Please indulge me while I explain why I admire G. S. Norwood. Her new story releases today. Deep Ellum Blues provides a marvelous addition to her growing “Deep Ellum” stories collection. Read our post on The Weird Blog, and consider buying her stories!
Making Deep Ellum Blues happen
The ebook goes live via Amazon’s Kindle Unlimited today. I recognize that some of my readers resist buying anything from Amazon. Yeah, I get it. However, KU (via both page-reads and sales) offers better ways to maximize income from short fiction such as G.’s individual “Deep Ellum” stories.
Never fear. Once the fourth planned “Deep Ellum” story releases, we mean to collect all of them into one combined volume, and publish that collection “wide.” Both ebook and a print version, available everywhere. And, since G. has a BFA in theater and is a masterful dramatic reader, excellent audio options await in the future.
Others also Admire G. S. Norwood
Other authors also offer an appreciation of G. S. Norwood. Elizabeth Ann Scarborough read the two finished “Deep Ellum” novelettes and told us they’re “some of the best stories I’ve ever read!”
Author Bradley Denton (whose musical alter ego is “Bland Lemon Denton”) wrote in more depth. He said, “G.S. Norwood’s Deep Ellum Blues takes the classic notion of “a deal with the Devil” and joyfully twists it sideways into a story that celebrates integrity, dedication, and artistry.
“The Blues have long been said to have more than a passing acquaintance with demonic power, and the tale of Mudcat Randall (and the immortal Miss Eddy’s concern for his fate) stems from that tradition. But Deep Ellum Blues reaches beyond the old stories to reveal that the true power of the Blues is rooted not in darkness and damnation, but in redemption and light.
The frustrating years
I take special joy in helping G. bring her stories to new and expanding audiences. That’s because I admire G. S. Norwood’s writing. Only her critique partners knew what a great writer she is until last November. We published Deep Ellum Pawn, the first of the “Deep Ellum” stories, around her birthday.
Like me, she spent a goodly chunk of the 1980s and 1990s balancing other work, writing when she could, and attempting to get traditionally published. Her supportive writer-husband Warren C. Norwood began making more money in the late ’90s. At his urging, she quit to give writing a full-time try. She finished several novels, but none of them sold.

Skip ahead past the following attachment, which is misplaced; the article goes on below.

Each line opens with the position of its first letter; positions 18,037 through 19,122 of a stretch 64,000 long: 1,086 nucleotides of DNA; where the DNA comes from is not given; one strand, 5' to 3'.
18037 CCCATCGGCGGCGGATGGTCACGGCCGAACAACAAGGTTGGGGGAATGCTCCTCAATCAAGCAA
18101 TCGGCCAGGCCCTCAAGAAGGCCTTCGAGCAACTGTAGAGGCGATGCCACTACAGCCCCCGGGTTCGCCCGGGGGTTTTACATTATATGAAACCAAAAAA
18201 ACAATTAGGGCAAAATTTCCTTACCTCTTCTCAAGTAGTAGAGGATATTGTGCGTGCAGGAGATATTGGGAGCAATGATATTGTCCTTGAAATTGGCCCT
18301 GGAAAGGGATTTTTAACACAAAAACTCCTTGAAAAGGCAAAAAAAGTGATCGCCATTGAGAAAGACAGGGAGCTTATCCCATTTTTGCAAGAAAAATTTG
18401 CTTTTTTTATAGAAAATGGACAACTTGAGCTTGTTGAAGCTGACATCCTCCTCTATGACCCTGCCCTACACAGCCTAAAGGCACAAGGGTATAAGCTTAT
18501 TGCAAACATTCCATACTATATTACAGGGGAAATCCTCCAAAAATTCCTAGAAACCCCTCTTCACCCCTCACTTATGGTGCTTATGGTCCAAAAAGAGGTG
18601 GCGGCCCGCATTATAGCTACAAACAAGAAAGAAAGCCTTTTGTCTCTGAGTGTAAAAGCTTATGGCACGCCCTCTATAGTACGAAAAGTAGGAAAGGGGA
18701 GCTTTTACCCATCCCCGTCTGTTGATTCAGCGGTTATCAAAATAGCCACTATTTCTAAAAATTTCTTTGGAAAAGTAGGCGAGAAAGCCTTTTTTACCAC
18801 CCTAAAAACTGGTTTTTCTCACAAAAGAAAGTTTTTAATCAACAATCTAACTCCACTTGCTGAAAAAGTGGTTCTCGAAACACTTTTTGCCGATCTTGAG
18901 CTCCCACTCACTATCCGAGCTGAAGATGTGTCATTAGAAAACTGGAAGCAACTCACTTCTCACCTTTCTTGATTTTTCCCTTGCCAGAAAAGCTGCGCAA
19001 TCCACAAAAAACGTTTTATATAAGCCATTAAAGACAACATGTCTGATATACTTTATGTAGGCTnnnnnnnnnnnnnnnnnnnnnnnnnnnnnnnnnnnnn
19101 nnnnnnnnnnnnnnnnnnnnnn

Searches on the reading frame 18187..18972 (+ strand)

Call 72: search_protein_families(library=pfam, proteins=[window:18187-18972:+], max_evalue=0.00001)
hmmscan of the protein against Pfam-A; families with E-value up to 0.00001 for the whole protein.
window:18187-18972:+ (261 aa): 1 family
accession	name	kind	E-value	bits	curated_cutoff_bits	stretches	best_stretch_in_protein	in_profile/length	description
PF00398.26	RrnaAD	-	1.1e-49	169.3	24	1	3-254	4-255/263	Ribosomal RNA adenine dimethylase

I loved her books, and many editors did, too–but one thing or another always held them back. They would be hard to market. Her romances didn’t quite fit the formula they were looking for (at the time, romance novels dominated much of the market).
I always figured they didn’t sell because romance was the wrong niche. But what did I know? Her writing career seemed to end when Warren died. It was devastating, wrenching, and it forced her to find full-time work again.
A new opportunity
More than a decade later, we’re selling her stories in a different way. She wrote the first draft of Deep Ellum Pawn in 2017. Then as far as I know she put it in a drawer and didn’t look at it again till after I fumbled and bumbled What’s Bred in the Bone into print.
In between her demanding concert and behind-the-scenes schedule with The Dallas Winds (she’s Head of Concert Operations), she refined it into something we could publish. We really lucked out finding Chaz Kemp to do her covers.
That first story didn’t exactly turn into a bestseller. But there’s something awesome about being a published author. Especially with a story people out there in the world actually like and buy. Yes, indeed. Time to take another stab at a writing career!
A growing body of work
She definitely couldn’t yet give up her day job! But she’s been working on a delightful first-in-an-intended-series mystery novel (working title: “Sunshine and Ray”). She paused it to write Deep Ellum Blues, and then developed concepts for two more “Deep Ellum” stories.
Covid-19 lockdown put a serious crimp in the concert schedule. But it’s given G. more time to write. To my delight, she recently dusted off one of those “not-to-formula” romances and gave it an overhaul. I just got a polished new update of the last novel she finished before Warren’s death in 2005.
The novel, Wrong Way Riley, tells the story of a young woman determined to live her own life, despite intense pressure to be something she’s not. This book is no longer trying to be a romance novel (although the main character does enjoy one steamy romance), and it’s all the stronger for it.
If you’ve read G.’s “Deep Ellum” stories, you’ve noticed a strong music theme. Riley stays true to that trend. It’s deeply steeped in Texas folk music (we might get more setlists).
More will admire G. S. Norwood in the future
All of this means the fun and the discovery has only just begun. Much as I admire G. S. Norwood I could only offer a glimpse of what she has in store next.
She finished several other “failed romances” back in the 1990s. Those wonderful stories–and the “Route 66 novel” she hasn’t yet finished–deserve to be updated and read and loved.
My little sister has a powerful voice. I can’t wait to help her reveal it.